The California Supreme Court Rules on Date of Separation
On July 20, 2015, the California Supreme Court’s Chief Justice Tani Cantil-Sakauye shared in a unanimous decision that the definition of “legal separation” is the date you and your spouse actually live in separate residences. This is huge. Many couples in California, either for the sake of the children, or the sake of financial planning, agree to separate living conditions in the same household/residence.
Remember the anecdotes about a separated couple “drawing a white line in the middle of the house“, and living on their separate sides? That is no longer an effective separation. One or the other spouse, according to In Re Marriage of Davis (2015) Case Number S215050, only can consider their income and retirement earnings separate “while living separate and apart from the other spouse.” Sharing a residence but having “separate lives“, in the eyes of the Court, means you are not separated.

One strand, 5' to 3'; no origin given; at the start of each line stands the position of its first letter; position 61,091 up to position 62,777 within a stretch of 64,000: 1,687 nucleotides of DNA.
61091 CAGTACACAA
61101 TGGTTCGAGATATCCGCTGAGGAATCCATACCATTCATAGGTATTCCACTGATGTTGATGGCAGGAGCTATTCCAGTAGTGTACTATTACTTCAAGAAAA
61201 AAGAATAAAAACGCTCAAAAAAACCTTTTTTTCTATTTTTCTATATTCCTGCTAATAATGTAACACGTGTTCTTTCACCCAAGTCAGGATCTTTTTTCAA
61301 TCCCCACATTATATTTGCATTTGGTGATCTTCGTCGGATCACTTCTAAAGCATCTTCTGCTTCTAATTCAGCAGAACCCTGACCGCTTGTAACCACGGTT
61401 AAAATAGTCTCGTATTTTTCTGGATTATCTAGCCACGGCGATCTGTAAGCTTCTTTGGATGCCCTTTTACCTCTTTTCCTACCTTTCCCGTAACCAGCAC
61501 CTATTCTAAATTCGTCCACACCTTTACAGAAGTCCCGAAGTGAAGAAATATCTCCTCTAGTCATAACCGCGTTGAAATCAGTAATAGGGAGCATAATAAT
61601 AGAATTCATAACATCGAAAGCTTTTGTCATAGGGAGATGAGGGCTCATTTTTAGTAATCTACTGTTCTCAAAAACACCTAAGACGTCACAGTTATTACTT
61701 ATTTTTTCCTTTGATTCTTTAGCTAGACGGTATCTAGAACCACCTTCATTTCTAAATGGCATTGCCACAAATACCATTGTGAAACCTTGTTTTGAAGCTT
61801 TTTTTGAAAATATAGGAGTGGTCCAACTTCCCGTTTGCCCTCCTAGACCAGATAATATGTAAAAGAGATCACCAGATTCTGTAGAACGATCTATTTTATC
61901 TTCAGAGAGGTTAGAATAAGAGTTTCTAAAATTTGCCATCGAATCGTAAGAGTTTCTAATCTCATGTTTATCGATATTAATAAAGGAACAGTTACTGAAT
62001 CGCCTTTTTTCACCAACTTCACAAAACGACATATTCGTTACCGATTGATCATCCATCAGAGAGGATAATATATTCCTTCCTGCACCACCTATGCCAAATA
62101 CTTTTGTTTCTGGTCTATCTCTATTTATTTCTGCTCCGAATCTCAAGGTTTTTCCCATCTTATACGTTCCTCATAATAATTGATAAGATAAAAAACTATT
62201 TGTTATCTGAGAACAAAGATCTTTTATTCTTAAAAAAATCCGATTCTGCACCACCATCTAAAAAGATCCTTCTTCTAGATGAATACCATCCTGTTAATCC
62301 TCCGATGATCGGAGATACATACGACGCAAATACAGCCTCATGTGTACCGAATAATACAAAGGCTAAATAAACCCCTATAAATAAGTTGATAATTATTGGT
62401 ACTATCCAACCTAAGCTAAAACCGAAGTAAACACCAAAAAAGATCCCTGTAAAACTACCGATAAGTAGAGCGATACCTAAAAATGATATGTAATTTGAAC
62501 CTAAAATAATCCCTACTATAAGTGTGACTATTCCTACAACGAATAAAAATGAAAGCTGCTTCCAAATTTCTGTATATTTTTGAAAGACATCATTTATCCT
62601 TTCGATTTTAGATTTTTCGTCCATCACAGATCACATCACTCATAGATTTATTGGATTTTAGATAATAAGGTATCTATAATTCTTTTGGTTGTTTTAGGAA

In a divorce proceeding, one of the most important factors in the division of assets, including retirement plans, is the date of separation. Many trial court issues involve both parties agreeing, or arguing, what is the true date of separation. For example, one party might claim it was the evening the parties sat at the dining room table, and told each other “it’s over”, and a spouse starting sleeping in another bedroom. One year later in the courtroom, the other spouse would claim “No, my spouse and I continued to share a bedroom on occasion, and we held ourselves to our children and/or neighbors as a married couple”, thus claiming the date of separation is one year later.
The California Supreme Court just made that line of separation, so to speak, much easier: “living separate and apart.” The Court made it clear that separate and apart is NOT sharing a house on separate floors. Every lower court in California may be breathing easier today, knowing there is a clear standard of separation today.